For the first time ever Pro Musica presents a summer season of live classical music so you can once again listen to world class performers in person after the long interruption caused by the worst of the pandemic. These concerts will be inside our home venue of St. Paul’s church with no more than 50% capacity, socially distanced seating and Covid hygiene protocols. After a sold out opening concert on 24 July, our second concert will be on Sunday, August 8 at 5 pm and will feature the explosive talent of 21 year old violinist Joshua Brown. Praised for his unique musical voice, Joshua has already found success in performances and competitions worldwide.
Clevelandclassical wrote this about his debut with the Cleveland Orchestra: “Had he played from behind a curtain, you wouldn’t have believed that Joshua Brown was only 15…brilliantly played and expertly paced, Brown was spellbinding throughout his entire time on stage.” Two years later the Chicago Classical Review said: “…his lithe playing betrays a musical maturity beyond his 17 years…the young man played with great poise and a silken tone…and is clearly someone to watch in years to come.”
At the age of 19, Joshua swept the board at the International Mozart Violin Competition in Augsburg, Germany, securing the First Prize, the “Mozart” Prize, the Audience Award, the Chairman of the Jury Special Prize, the Kronberg Academy Special Prize, and the CD Production Special Prize!. What a haul!! Since then Joshua has performed at concert halls world wide, including the Kennedy Center in Washington DC, Carnegie Hall in New York City, Arnold Katz State Concert Hall in Novosibirsk, Russia and the Stiftung Mozarteum in Salzburg
Now 21, Joshua is already on the A list of violinists. As a mark of his prodigious talent the Stradivari Society of Chicago has loaned him a 1679 Pietro Guarneri violin from Cremona. It will be a real thrill to hear this magnificent instrument in the perfect acoustic of St. Paul’s. The centerpiece of the concert will be Beethoven’s magisterial Violin Sonata No. 9, the Kreutzer, composed in 1803, one of the most famous works ever written for violin and piano. It’s also notable for its technical difficulty, its unusual length of around 40 minutes, and emotional scope.
The other large scale work in the program will be Janáček’s Violin Sonata of 1914. The composer’s chamber music is as pungently characterized as his operas, and always requires a dramatic approach. The Violin Sonata is no exception and was inspired by Janáček looking forward to the arrival of Russian forces at the start of the First World War. He said of it: ” I could just about hear sound of the steel clashing in my troubled head…!”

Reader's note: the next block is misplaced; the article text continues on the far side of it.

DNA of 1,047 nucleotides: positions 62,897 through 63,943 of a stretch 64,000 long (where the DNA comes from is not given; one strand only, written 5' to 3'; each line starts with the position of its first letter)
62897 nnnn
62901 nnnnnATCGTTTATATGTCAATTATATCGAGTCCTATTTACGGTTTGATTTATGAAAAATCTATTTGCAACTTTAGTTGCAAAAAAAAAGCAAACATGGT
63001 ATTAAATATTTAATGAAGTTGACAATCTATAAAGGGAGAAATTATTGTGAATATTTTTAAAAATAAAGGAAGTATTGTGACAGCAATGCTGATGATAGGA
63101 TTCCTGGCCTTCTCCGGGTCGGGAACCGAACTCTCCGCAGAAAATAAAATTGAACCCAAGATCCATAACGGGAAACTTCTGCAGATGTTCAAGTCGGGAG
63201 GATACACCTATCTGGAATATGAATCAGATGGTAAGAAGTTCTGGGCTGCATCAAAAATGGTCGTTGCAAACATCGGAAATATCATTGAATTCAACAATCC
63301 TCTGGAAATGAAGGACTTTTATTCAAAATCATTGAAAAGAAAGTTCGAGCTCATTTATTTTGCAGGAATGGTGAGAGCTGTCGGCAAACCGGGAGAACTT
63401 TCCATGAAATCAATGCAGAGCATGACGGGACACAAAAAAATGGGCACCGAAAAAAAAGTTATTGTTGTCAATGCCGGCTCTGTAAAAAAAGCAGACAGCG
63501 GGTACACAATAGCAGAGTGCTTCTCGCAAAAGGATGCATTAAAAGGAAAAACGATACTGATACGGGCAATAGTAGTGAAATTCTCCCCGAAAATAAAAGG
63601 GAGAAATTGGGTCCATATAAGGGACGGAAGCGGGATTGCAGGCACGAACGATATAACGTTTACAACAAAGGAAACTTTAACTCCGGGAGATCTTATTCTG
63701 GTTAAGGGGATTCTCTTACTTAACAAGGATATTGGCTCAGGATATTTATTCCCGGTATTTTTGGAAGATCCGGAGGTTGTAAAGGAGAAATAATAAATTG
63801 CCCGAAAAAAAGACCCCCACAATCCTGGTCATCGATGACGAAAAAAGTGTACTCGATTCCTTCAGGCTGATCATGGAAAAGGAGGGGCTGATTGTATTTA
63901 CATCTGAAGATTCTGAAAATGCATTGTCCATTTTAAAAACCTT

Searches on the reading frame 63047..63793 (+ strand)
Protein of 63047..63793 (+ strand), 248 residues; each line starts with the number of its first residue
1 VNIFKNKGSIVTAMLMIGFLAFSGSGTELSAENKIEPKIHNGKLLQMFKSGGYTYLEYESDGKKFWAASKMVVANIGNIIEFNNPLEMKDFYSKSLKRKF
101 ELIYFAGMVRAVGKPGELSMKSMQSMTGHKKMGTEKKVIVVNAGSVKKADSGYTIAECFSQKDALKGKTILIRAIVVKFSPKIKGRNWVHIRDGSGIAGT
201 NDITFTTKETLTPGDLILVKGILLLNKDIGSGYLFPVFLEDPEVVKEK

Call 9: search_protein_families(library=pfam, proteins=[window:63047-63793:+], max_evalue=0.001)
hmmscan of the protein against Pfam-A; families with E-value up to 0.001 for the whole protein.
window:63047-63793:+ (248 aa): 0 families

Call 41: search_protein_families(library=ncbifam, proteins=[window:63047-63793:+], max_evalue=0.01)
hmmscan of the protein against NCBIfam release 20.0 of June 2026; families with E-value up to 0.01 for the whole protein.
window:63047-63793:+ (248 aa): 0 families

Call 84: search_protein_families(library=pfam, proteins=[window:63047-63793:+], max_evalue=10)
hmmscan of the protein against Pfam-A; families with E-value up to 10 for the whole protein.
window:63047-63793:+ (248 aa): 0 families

The program will conclude with Franz Waxman’s Carmen Fantasy, a virtuoso showpiece from his score to the 1946 movie “Humoresque”, nominated for an Academy Award for Best Music. The music, based on themes from opera, was played by a young Isaac Stern, and his hands can be seen in the close-up shots from the movie. The program also includes Tartini’s “Devil’s Trill Sonata” and Kreisler’s Liebeslied and Liebesfreud
The first concert of the summer season was sold out days before it took place so I advise you to book as soon as possible, though our web site. Tickets for the concert are $400 and $600 pesos donation each. Here’s a link to the web site: www.promusicasma.org/tickets
Michael Pearl, President, Pro Musica
Our Patrons’ and Members’ are the lifeblood of Pro Musica. Subscribe from as little as US$100 a year and make our world class season of concerts and opera possible, as well as funding our extensive education outreach programs. In return we provide benefits for you which are second to none. These include an Artists Supper/Cocktail after nearly every concert and, starting at US$500 per season, you have reserved and named seats for every concert. With the ever increasing costs of artists fees, and to provide an efficient customer service process, we need new members, and existing members to upgrade, to maintain the quality of our concerts and the concert going experience.